Brandi is currently an advisor for the Capital One Cup that is awarded annually to each of the best men and women’s Division 1 athletic programs in the country.
Women Sport Report: We understand you are on tour for Capital One Cup. What are your responsibilities for COC?
Brandi Chastain: My responsibilities are being an ambassador for collegiate athletes. Capital One Cup shares the values and virtues of the athletes. What the athletes do on and off the field are very important and to have a healthy competition at Division 1 level among every University. It’s a wonderful way to showcase the athletes in the various sports they play: water polo, soccer, football, baseball, etc.
What I am most proud of in being an ambassador for Capital One is it not only showcases what the athletes do on the field but it also recognizes the academic side. At the end of the year, the University not only receives the Trophy but each winning school receives $200,000 that goes to the post-graduate scholarship
That speaks volumes for what Capital one sees in Division 1 Athletes on the collegiate level. Capital One Cup embodies the hard work, dedication, and commitment to excellence that student athletes and teams display throughout their yearlong journey.
Women Sport Report: What is Capital One Cup about?
Brandi Chastain: Capital One Cup celebrates Division 1 sports. There is a Cup for men’s sports and also one for women’s sports so they are not competing against each other. They are in their own category, and that is awesome. There are two champions and two cups; there are two sets of academic scholarships so the number of athletes that will be impacted by the Capital One Cup is tremendous.
The idea that not only are the athletes getting an education on the playing field, but also they will have a chance to continue their education off the field once they graduate.
That is valuable, admirable and why Capital One recognizes the importance of their participation. It enables the students to continue their education because as we know, the majority of athletes will not turn professional upon graduation.
The Capital One cup is awarded annually to each of the best men and women’s Division 1 college athletics programs in the country. Points toward the Cup are earned and tracked throughout the year based on final standings of NCAA Championships and final official coaches’ polls. (a)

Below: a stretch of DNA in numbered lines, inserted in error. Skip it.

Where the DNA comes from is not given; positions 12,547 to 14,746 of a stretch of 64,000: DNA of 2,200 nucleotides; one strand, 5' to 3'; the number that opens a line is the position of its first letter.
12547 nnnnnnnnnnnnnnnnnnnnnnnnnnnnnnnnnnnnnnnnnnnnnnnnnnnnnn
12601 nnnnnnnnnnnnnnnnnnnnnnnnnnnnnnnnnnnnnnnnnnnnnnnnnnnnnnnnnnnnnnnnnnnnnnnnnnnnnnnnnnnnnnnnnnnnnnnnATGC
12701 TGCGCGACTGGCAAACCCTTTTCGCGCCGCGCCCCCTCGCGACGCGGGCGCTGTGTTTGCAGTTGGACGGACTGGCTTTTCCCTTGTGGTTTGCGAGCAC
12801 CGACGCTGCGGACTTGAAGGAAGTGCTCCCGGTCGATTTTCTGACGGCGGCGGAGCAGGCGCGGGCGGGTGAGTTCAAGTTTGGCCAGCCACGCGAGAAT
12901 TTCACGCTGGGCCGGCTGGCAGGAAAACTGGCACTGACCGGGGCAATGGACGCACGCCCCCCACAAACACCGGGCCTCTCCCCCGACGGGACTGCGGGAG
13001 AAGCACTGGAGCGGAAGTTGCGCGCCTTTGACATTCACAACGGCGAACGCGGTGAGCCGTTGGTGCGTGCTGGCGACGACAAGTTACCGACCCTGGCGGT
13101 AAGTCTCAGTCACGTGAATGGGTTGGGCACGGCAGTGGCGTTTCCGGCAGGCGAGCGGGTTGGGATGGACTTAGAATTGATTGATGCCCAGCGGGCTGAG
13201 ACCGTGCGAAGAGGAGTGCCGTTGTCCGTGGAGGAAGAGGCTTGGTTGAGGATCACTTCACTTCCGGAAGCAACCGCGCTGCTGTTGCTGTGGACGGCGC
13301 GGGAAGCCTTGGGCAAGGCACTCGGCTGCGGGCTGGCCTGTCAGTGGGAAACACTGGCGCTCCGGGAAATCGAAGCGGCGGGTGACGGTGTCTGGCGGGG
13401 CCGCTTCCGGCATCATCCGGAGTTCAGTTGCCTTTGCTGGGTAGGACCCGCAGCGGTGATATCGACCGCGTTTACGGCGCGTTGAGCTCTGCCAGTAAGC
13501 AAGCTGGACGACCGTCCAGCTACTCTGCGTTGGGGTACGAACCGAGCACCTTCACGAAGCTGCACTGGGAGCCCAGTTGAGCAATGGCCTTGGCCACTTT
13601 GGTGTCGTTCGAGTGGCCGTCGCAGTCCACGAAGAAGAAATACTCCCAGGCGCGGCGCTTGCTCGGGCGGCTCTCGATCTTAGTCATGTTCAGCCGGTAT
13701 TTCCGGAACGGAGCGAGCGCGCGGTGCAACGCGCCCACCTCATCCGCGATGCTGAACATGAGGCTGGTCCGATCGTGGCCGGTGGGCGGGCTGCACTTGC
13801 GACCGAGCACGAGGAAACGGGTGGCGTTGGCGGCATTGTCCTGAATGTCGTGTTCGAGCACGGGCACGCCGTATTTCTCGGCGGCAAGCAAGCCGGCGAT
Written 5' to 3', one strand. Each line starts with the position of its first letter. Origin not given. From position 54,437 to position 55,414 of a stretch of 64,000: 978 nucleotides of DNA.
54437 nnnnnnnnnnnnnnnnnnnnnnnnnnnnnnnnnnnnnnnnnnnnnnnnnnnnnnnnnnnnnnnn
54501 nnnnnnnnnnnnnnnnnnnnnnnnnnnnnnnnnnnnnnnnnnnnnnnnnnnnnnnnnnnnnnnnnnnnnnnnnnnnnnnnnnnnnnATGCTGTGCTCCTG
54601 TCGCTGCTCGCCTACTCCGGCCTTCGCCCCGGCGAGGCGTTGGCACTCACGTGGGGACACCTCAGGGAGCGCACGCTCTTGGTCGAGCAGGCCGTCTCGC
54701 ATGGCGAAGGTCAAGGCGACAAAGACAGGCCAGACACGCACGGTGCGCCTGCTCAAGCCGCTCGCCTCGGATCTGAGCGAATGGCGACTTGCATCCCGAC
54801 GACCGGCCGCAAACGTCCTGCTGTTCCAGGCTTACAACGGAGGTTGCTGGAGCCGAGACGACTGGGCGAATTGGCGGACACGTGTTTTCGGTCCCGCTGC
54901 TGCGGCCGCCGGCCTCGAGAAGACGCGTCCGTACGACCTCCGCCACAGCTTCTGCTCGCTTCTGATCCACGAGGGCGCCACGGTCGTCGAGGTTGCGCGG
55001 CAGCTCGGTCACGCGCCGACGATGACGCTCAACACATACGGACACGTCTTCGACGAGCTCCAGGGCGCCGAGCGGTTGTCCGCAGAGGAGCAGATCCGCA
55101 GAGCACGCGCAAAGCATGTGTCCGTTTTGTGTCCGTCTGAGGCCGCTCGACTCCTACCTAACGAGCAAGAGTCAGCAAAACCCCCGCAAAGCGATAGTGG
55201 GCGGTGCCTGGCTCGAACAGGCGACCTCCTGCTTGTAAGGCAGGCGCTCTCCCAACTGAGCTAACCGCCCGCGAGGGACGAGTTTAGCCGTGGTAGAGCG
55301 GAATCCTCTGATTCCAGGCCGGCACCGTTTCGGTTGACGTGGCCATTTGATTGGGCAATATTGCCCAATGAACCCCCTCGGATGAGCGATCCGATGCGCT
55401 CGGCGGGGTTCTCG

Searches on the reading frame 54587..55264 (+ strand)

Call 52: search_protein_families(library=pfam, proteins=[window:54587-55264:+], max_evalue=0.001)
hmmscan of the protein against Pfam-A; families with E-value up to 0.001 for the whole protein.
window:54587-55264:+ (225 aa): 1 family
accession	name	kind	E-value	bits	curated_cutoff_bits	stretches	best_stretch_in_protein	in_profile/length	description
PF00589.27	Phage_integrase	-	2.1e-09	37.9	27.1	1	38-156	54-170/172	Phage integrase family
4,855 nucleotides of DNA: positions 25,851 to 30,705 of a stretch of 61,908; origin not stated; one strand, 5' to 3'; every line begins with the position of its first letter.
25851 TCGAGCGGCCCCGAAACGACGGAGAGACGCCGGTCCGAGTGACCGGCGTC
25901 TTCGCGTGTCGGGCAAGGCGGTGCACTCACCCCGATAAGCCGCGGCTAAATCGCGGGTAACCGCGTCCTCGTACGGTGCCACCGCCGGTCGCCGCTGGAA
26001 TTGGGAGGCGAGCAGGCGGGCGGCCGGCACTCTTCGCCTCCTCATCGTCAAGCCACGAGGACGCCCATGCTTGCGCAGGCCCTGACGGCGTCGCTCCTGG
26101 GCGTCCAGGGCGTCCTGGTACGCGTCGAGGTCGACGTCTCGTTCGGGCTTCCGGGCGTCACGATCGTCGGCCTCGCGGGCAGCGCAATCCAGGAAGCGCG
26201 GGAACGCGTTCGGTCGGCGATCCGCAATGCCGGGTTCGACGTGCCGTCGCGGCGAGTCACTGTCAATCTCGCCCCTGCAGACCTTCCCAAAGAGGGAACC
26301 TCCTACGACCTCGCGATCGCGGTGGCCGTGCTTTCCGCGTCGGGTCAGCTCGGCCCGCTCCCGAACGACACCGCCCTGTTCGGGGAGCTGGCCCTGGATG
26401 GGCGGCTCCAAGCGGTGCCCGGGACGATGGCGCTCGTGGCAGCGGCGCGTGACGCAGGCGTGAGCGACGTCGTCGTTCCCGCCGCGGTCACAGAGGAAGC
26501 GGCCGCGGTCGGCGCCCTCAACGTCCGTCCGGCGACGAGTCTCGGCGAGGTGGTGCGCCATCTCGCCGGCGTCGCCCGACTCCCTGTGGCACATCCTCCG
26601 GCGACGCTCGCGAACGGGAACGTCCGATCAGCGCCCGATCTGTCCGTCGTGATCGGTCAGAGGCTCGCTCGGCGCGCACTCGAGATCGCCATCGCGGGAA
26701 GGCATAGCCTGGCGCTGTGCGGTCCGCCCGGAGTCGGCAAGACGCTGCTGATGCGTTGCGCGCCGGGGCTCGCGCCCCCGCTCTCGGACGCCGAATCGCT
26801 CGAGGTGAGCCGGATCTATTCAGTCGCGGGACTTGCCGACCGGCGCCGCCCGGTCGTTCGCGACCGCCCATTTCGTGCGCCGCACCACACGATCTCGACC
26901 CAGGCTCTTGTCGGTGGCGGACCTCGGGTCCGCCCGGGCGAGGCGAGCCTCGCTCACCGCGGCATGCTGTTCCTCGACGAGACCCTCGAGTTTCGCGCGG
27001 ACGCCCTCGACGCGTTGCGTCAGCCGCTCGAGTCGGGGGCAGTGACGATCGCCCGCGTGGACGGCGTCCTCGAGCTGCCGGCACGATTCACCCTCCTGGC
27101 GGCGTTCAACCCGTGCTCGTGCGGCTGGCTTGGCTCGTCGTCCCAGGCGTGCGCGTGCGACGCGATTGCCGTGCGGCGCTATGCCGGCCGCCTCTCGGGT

Women Sport Report: Can you tell our readers about the Cup or Trophy?
Brandi Chastain: The elements of the Trophy personify achievement at the highest level, and symbolize strength, perseverance and vision. The silver surface reflects the images of all those who carry it.
The Capital One Cup is an enduring symbol of the ultimate achievement in college sports.
Women Sport Report: Are you planning to tour the San Francisco Bay area in the near future?
Brandi Chastain: I live in the San Francisco area so the answer is yes.
Women Sport Report: Are you touring the country at this time?
Brandi Chastain: I will be going to the Women’s Soccer Championship taking place in Atlanta, Georgia, the first weekend of December. The final four teams will participate.
Women Sport Report: What does Capital One wish to achieve with this program? What is their objective?
Brandi Chastain: That’s a great question. I’ve asked that myself. Their objective is to showcase collegiate sports. The leaders at Capital One created the Capital One Cup to reveal how wonderful collegiate athletics is and is the rally point for tens of thousands of fans around the country that love to watch collegiate sports.
Not just the major sports fans see on television but to also give visibility to the sports fans do not usually see. I love this because as a soccer player and fan, soccer is not the first sport fans will see highlights on major sports shows.
The leaders at Capital One have made a decision to present all that is good in collegiate sports and they want to be a part of that.
Women Sport Report: How long have you been a board member?
Brandi Chastain: This is their second year so I am proud to say this is my second year. I am proud to have been here since the inception. Some changes have been made so I recommend fans go to their website: http:// www.capitalonecup.com to see all the sports and how the scoring is done.
The beauty of the Cup challenge is that collegiate sports fans can follow the challenge for the Cup through the seasons, starting with football in the fall to baseball and soccer in the spring.